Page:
Legislator’s Art Class and Art at the Capitol 2019

Posted on Apr 1, 2019 in Art at the Capitol, Art in Public Places, Blog Post, Email Newsletter, Outreach

Legislator’s Art Class

Hands arranging pieces of paper.
Hawaiʻi state legislators participated in an art class recently, making paper photo collages with Teaching Artist Emily McIlroy. Emily works with the Art Bento program, the Hawaiʻi State Art Museum’s education program serving Hawaii’s public and charter school students and teachers grades 2 – 6. This year, the activity was a collage in which the legislators used photos of the State Capitol building (either ones they had taken themselves, or ones provided by the SFCA) and re-imagined the building by cutting and collaging. Legislators explored color, shape, and texture to create their own collages. The finished portraits will be up for the “People’s Choice” vote during Art at the Capitol 2019 on Friday, April 5, 5:00 – 7:00 p.m. at the Hawaiʻi State Capitol building. This year the Art at the Capitol theme is “The Capitol is Art.” Walk across the street to the Hawaiʻi State Art Museum afterwards for our free and family-friendly First Friday!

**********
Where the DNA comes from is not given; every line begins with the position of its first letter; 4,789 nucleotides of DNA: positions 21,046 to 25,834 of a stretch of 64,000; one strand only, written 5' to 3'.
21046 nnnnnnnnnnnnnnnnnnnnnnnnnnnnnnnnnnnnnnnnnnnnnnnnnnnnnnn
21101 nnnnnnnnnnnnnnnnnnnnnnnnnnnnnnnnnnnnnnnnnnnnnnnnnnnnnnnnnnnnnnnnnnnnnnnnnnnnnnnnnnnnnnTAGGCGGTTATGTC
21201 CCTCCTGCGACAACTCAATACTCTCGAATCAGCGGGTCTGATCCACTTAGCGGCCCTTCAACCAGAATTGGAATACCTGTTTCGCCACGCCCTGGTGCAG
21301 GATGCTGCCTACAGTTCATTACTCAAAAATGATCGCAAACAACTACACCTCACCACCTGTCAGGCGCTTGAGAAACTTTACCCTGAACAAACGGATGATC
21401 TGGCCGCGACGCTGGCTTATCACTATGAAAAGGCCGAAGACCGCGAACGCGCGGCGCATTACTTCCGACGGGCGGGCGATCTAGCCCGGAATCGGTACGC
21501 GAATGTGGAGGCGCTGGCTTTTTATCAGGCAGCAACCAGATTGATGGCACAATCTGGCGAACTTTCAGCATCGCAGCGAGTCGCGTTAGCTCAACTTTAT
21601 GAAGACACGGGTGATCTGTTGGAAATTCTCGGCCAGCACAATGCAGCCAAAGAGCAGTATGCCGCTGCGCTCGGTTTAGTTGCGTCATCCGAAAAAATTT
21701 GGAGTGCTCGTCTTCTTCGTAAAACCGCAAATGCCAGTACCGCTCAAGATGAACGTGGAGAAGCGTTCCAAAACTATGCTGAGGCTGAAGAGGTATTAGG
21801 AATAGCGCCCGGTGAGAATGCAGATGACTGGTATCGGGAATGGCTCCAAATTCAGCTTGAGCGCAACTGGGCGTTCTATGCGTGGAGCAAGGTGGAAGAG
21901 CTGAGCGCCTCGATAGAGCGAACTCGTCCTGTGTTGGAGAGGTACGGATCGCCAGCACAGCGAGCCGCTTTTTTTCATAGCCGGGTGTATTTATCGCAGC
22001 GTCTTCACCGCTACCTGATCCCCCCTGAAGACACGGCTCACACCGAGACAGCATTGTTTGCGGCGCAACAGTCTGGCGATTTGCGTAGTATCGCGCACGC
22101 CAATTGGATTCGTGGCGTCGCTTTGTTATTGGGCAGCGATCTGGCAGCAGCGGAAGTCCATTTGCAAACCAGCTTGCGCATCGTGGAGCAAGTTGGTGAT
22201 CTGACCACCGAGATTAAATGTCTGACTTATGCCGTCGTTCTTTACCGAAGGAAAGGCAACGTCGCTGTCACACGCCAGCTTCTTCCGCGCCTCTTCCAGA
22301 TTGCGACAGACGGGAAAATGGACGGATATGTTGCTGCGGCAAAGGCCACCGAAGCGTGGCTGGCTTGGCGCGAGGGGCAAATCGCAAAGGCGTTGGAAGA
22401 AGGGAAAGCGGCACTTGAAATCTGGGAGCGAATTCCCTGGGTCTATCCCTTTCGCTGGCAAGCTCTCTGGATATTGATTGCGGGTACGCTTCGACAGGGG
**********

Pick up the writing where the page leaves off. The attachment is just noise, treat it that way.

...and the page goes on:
Participating Legislators

Two people holding up a paper collage.

SFCA Executive Director and Senator Brian Taniguchi with the senator’s paper collage.

Legislators participating in the art class this year included Senator Gil Keith-Agaran, Senator Clarence K. Nishihara, Senator Brian Taniguchi, Representative Lisa Kitagawa, Representative Scot Z. Matayoshi, Representative Mark M. Nakashima, Representative Val Okimoto, Representative Amy A. Perruso, Representative David A. Tarnas, Representative Joy A. San Buenaventura, Representative Calvin K.Y. Say, and Representative Tina Wildberger.

About Art at the Capitol

Art at the Capitol began in 2008 as Senator Brian Taniguchi’s initiative (developed during a conversation with a Hawai‘i State Art Museum docent) to welcome the public to view the artworks displayed in the legislative offices as well as in the open areas of the State Capitol. More than 700 pieces of artwork in the State Foundation on Culture and the Arts’ Art in Public Places Collection are currently on display in the State Capitol offices and open areas.